Bessie Sullivan, County Librarian: Hello, I’m Bessie Sullivan from the Haliburton County Public Library and this is Library Moments. Once a week some of us from the library will come and talk about books, upcoming events, or the services we offer at the library.
August’s online book club theme was books about dogs in honour of the dog days of summer; it felt only fair to do something with cats in September. The books we picked all have cats in the title and are by a Canadian author. Cool Canadian Cats include: The Cat by Edeet Ravel, Cat’s Eye by Margaret Atwood, The Cat’s Table by Michael Ondaatje, and The Cat at the Wall by Deborah Ellis. Sherrill Sherwood, Erin Kernohan-Berning and I will each talk about one of these titles.
Sherrill Sherwood, Collections Development: Author Deborah Ellis has achieved international acclaim with her courageous and dramatic juvenile and young adult books that give Western readers a glimpse into the plight of children in developing countries. In her just published book, The Cat at the Wall, a cat sneaks into a small Palestinian house on the West Bank that has been seized by two Israeli soldiers. The house seems empty, until the cat realizes that a little boy is hiding beneath the floorboards. Should she help him? After all, she’s just a cat. Or is she? She was once a regular North American girl. That was before she died and came back to life as a cat. When the little boy is discovered, the soldiers don’t know what to do with him. It is not long before his teacher and classmates come looking for him, and the house is suddenly surrounded by Palestinian villagers throwing rocks, and the sound of Israeli tanks approaching. As the soldiers begin to panic and disaster seems certain, the cat knows that it is up to her to diffuse the situation. But what can a cat do? What can any one creature do? Deborah Ellis is controversial for shedding light on world situations that some people think may be too mature for young readers but are definitely appropriate for adults.
Erin Kernohan-Berning, Branch Services Librarian: Michael Ondaatje plays with the line between autobiography and fiction in The Cat’s Table. Young Mynah boards the ship Oronsay leaving the port city of Colombo in Sri Lanka and sailing to England where he will meet with his estranged mother. He is on the voyage alone, save for the friends he meets on board and his cohorts at Table 76 – the diners at the Cat’s Table, the table farthest away from the Captain’s Table and the least prestigious on the ship. During the 21 day trip as they pass through the Indian Ocean, enter the Gulf of Aden and cross the Red Sea and then into the Mediterranean, Mynah and his new friends the bold Cassius and the gentle Ramadhin fight the boredom of the voyage and vow to do something forbidden every day. As they run, untamed, throughout the ship they interact with a rich cast of characters including down on his luck musician Mr. Muzappa, the cursed Sir Hector De Silva, Miss Lasqueti who carries pigeons in her pockets, a mysterious Baron, Mr. Daniels who keeps a secret garden in the bowels of the ship, and the beautiful Emily who Mynah falls in love with. We later find out that Mynah’s full name is Michael, who grows up to be an author living in Canada – Ondaatje himself was born in Sri Lanka and emigrated to England during the 1950s, the time in which The Cat’s Table is set, before coming to Canada in the 1960’s. While Ondaatje maintains that The Cat’s Table is a work of fiction, it is certainly informed by his own experiences as a young boy which leads to the story taking on a very vivid quality that makes you feel like you are making mischief along with him as you travel the rolling seas. You can enjoy The Cat’s Table in print, or you might like the audiobook which is read by the author.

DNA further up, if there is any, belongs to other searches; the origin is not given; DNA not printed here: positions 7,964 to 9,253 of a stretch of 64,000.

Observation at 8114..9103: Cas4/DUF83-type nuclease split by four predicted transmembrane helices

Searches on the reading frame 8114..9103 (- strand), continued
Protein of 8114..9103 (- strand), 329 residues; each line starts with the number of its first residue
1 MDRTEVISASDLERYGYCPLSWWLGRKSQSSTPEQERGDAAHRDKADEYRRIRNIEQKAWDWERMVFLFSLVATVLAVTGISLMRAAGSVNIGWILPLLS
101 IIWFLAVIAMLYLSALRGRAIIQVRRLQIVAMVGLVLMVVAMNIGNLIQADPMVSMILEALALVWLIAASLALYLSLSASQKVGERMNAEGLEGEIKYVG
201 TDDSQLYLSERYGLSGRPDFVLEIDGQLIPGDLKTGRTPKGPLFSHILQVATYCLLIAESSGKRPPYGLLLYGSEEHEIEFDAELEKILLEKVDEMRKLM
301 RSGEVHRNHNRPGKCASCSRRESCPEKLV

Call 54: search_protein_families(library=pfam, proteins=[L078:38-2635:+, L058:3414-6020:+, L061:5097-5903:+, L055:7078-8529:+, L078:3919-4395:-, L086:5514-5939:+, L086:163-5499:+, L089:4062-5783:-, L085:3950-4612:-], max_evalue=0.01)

Bessie: From acclaimed author Edeet Ravel comes a profound and heart-wrenching story that captures the essence of grief and hope in the midst of tragedy. Single mother Elise is completely devoted to her eleven-year-old son; he is her whole world. But that world is destroyed in one terrifying moment when her son is killed in a car accident just outside their home. Suddenly alone, surrounded by memories, Elise faces a future that feels unspeakably bleak and pointless. Lost, angry and desolate, Elise rejects everyone who tries to reach out to her. But as despair threatens to engulf her, she realizes, to her horror, that she cannot join her son: she must take care of his beloved cat. At first she attempts to carry out this task entirely by herself, shut away from a frightening new reality that seems surreal and incomprehensible. But isolation proves to be impossible, and before long others insinuate themselves into her life, friends, enemies, colleagues, neighbours, a former lover bringing with them the fragile beginnings of survival. Powerfully moving and deeply humane, The Cat is an unforgettable novel about the extraordinary resilience of the human spirit. The Cat is also one of this year’s Evergreen Award titles. Next month at any of our library branches you can vote for your favourite from the list of ten including The Cat.
Anyone can participate in Haliburton County Public Library’s Online Book Club, by choosing to read one or more of four books selected each month. After close to two years in existence, the club now boasts 78 members. To join, look for the Social Media links on our homepage at www.haliburtonlibrary.ca. Click on the “g” for Goodreads and it’ll take you right to the Online Book Club page. That’s it for this week’s Library Moments, thanks for listening here on 100.9 Canoe FM.
*Originally aired September 21st – 27th, 2014 on 100.9 CANOE FM.